Energy source found in tap water... but it's all a matter of scale
Life is like a sewer - you get out of it what you put into it
- Tom Lehrer
Are the column inches devoted to headlines in conventional publications always so misleading?
Scientists find new way to make electricity, Cdn researchers find new source of electricity, Electricity Discovery Pumps Up The Power, Energy source found in tap water, Response gives profs a charge, Lightbulb moment leads to clean energy source Can water run your mobile?
I'm not going to list all the publications involved (if you want, you can hit this google link
for more headlines on this topic), but the reprints all stem from an original article in the Journal of Micromechanics and Engineering
about generating electricity "electrokinetically" from pushing water through microtubes.
Most of the glassy eye'd, enthusiastic transcriptions of what must have been a carefully worded press release by a PR agency manage to miss what Nature magazine nailed - that a conventional water driven turbine was far more efficient than the current electrokinetic process...
. The new process is currently less than 1% efficient where a hydroelectric turbine can be 80-95% efficient - so we aren't going to see any change in how dams are built any time soon. (more about that in a minute, after I get done ranting)
No... instead almost universally, the articles mention that in the experiment, water was Squeezed through a syringe
and powered a lightbulb
a VERY SMALL light bulb. A very, very, very, very small lightbulb.
The howler headline?
Energy source found in tap water
In a world where tap water is subsidized heavily (as in supplied free), sure. But it would be much more efficient to power your house with small turbines under each tap and garden hose!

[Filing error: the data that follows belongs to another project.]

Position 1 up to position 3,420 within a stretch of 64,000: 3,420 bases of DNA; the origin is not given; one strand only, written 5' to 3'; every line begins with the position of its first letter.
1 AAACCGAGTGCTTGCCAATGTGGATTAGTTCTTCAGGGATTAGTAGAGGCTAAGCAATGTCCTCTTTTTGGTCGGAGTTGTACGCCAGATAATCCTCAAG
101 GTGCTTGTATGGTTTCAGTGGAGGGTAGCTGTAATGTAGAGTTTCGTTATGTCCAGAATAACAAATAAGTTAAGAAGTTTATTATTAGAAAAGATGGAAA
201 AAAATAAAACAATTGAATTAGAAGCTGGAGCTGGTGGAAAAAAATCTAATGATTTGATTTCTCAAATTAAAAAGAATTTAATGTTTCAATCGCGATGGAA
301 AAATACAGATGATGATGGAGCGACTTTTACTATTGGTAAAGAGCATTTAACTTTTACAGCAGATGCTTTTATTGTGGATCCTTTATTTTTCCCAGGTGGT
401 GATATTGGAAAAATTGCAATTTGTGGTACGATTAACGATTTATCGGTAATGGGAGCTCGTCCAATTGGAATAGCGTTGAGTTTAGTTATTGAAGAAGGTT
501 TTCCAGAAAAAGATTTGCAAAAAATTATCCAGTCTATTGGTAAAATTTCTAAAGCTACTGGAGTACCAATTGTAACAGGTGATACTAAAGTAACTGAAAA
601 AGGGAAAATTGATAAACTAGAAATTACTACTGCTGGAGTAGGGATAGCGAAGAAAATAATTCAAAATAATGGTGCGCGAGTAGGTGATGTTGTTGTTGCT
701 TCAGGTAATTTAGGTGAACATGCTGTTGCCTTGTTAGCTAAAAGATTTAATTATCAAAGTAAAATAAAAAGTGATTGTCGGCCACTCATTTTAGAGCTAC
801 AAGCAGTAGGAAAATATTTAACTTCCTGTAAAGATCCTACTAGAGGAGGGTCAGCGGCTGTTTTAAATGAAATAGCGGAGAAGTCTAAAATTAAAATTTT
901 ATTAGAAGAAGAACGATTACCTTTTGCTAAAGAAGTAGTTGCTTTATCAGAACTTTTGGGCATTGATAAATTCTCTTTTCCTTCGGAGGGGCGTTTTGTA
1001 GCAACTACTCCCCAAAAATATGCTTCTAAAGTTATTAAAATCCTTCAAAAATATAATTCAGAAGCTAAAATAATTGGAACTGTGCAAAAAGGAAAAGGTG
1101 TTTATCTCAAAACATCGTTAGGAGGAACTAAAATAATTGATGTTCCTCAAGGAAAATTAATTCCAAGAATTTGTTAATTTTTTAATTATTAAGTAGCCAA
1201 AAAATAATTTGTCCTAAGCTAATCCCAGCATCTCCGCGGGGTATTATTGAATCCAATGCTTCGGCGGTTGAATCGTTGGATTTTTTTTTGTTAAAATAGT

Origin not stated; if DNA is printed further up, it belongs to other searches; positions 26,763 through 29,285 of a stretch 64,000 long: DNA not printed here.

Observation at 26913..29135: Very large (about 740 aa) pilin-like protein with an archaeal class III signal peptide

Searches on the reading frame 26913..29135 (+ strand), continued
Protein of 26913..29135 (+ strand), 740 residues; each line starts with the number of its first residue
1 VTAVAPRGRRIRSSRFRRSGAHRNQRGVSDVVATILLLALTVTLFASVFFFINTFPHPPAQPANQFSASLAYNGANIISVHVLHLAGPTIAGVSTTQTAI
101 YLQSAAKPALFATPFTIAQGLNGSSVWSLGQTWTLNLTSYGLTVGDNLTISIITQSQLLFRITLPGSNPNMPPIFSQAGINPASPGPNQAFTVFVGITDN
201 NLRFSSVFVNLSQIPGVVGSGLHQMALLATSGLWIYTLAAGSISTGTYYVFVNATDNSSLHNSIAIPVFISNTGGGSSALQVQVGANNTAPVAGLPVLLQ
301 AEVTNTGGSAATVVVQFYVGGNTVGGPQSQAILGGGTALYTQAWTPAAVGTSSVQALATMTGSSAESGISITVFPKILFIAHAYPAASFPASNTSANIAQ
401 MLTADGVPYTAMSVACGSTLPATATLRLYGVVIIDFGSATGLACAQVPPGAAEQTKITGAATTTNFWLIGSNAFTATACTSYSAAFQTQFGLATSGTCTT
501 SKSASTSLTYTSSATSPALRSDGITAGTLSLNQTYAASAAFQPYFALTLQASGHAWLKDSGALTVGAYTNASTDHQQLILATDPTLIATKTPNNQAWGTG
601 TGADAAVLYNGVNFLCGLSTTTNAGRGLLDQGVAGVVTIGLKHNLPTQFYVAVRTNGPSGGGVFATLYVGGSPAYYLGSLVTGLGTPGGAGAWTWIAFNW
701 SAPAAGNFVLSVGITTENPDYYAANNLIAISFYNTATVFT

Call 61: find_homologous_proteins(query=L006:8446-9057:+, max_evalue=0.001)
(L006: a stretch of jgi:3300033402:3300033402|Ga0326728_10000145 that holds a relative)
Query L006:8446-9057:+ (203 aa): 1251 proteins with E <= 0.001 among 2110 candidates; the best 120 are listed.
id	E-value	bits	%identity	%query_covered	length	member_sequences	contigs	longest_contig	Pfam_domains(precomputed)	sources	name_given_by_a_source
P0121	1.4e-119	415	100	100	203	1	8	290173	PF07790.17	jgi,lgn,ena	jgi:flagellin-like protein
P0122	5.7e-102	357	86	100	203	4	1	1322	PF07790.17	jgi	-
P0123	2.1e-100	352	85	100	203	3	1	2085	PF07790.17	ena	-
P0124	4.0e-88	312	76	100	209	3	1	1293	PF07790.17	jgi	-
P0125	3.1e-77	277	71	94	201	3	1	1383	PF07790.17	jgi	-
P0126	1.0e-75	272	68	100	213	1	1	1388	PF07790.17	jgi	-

The second howler in this headline? Electrokinetics is not an "energy source", OK? At best, it's an "Energy storage mechanism". A battery. You can quibble about where energy actually comes from but in the case of this experiment, it came from a syringe. (Again... nature mag got it right.)
The three laws of thermodynamics (paraphrased)
You can't win
You can't break even
You can't even get out of the game
Water that gets pumped uphill to your tap can't possibly generate more energy on the way down than on the way up.
Another howler headline: "Can water run your mobile?"
Fuel cells may be appearing in consumer devices in the next couple years. A fuel cell generates water as a byproduct of the energy retrieval process (it's still a battery, you have to pump energy in to get energy out). It's highly unlikely that highly pressurized water will be used to power your mobile - but highly pressurized hydrogen gas is a distinct possibility.
So, anyway, in short, electrokinetic electricity generation is a new idea, but it is, at best, a far more inefficient means of storing and retrieving electricity, especially in bulk, than most other known means. Sensationalism over science does everyone a disservice. Years from now 1000s of people will think that electricity from water is a suppressed technology, just like cold fusion
Now... having roundly debunked some of the more absurd statements made about this discovery, I'd like to place emphasis on the original context by which the scientists announced it. I was going to talk about really tiny machines - and about teflon, and a few other things - but I'm runninglate, and I'd rather you just read Dr. Richard Feynman's 1959 speech on There's plenty of Room at the bottom
The world functions differently at the cellular or molecular scale. Electrokinetic energy might actually make sense as a means to power devices much smaller than your mobile. How small? Chips the size of what Dust, Inc.
is working on. Or smaller.
More later. Maybe.